2. 2. ISSN: 2278 – 1323 International Journal of Advanced Research in Computer Engineering & Technology (IJARCET) Volume 2, Issue 4, April 2013 1375 www.ijarcet.org the examples can be composed with high accuracy using a multi-modal approach. A multimodal approach is that for getting metadata and visual features is used to gather many high-quality images from the Web. And also we consider other factors are bag of words, collection information from the social sites. As we said above methods, we will do training session. First, the images are re ranked based on the text surrounding the image and metadata features. An integer of methods is compared for this re position. Second, the top-ranked metaphors are used as (label) training images and VF and bag of words is learned to improve the ranking further and finally we will get bi-Concepts images. In addition, a scene with two concepts present tends to be visually more composite, requiring multi-modal analysis. Given these difficulties, effective bi-concept search demands an approach to harvesting appropriate examples from social-tagged images for learning bi-concept detectors. We present a multi-modal approach to collect de-noised positive as well as informative negative training examples from the social web. We learn bi-concept detectors from these examples and in a while apply them for retrieving bi-concepts in unlabeled images. 2. PROPOSED METHOD In proposed system we are using Bi-Concept image search. That means results will be images with two main objects. (i.e) image can contain two main clear objects. For example: Ideally, we treat the combination of the concepts as a new concept, which we term bi-concept. To be precise, we define a bi-concept as the co-occurrence of two distinct visual concepts, where its full denotation cannot be incidental from one of its component concepts alone. According to this definition, not all combinations of two concepts are bi- concepts. For occurrence, an amalgamation of a concept and its super class such as ‗horse + animal‘ is not a bi-concept, because ‗horse + animal‘ bears no more information than ‗horse‘. Besides, specialized single concepts consisting of multiple tags such as ‗white horse‘ and ‘car driver‘ are not bi- concepts as the two tags refer to the same visual concept. Fig1.Conceptual Diagram Of The Proposed Bi Concept Image Search Engine.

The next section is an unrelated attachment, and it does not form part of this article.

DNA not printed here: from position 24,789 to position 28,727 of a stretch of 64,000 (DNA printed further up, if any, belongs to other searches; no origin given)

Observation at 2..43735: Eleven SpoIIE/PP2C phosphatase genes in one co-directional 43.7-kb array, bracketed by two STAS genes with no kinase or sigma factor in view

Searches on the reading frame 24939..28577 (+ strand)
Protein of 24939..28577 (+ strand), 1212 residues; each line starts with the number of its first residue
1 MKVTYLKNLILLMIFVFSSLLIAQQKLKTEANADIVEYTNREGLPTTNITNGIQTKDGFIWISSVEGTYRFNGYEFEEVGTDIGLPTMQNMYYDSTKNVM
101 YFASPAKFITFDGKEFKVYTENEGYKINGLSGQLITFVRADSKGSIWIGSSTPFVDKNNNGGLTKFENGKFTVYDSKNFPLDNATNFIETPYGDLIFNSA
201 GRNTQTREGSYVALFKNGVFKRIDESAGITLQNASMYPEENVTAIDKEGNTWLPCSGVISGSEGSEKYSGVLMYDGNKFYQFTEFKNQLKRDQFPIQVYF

3. 3. ISSN: 2278 – 1323 International Journal of Advanced Research in Computer Engineering & Technology (IJARCET) Volume 2, Issue 4, April 2013 1376 www.ijarcet.org 2.1 Visual Search by Combining Single Concepts Given hundreds of single concept detectors trained on well-labeled examples a considerable amount of papers have been published on how to combine the detectors for visuals search. Here we discuss two effective, simple and popular combination methods: the product rule and linear fusion if the assumption would hold that individual concepts are conditionally independent given the image content a bi-concept detector can be approximated by the product of its component. 2.2 Harvesting Training Data from the (Social) Web Obtaining training examples from the web with expert annotation for free is receiving much attention recently, with sources ranging from generic web images professional photo forums to social-tagged images. Training data consists of positive and negative image examples for a given perception. Consequently, we discuss work on positive examples and on negative examples, respectively. Harvesting Positive Examples: Given a single concept as a textual query, collect positive examples by re-ranking web image retrieval results using probabilistic models derived from the initial search results. Since the quantity of returned examples is limited by the image search engine used, propose to directly extract images from web search results. As the images vary in quality and come with noisy annotations, dedicated preprocessing processing such as filtering of drawings and symbolic metaphors is required. The outstanding top ranked images are treated as positive examples together with randomly sampled images as negative examples. Based on these examples an SVM classifier is trained and then applied for image re- ranking. . 3. PROPOSED ALGORITHM 3.1 HARVESTING BI-CONCEPT POSITIVE In order to obtain accurate positive examples for a bi-concept W1,2, we need a large set of social-tagged images and a means to estimate the relevance of a bi-concept with respect to an image. Let Xsocial indicates such a large set, and LetXw1,2+ be images in Xsocial which are simultaneously labeled with w1andw2. To simplify our notation, we also use the symbol W to denote a social tag. We define g(X,W)as a single-concept relevance estimator g(X,W1,2) and as an estimator for bi-concepts. Finally, we denote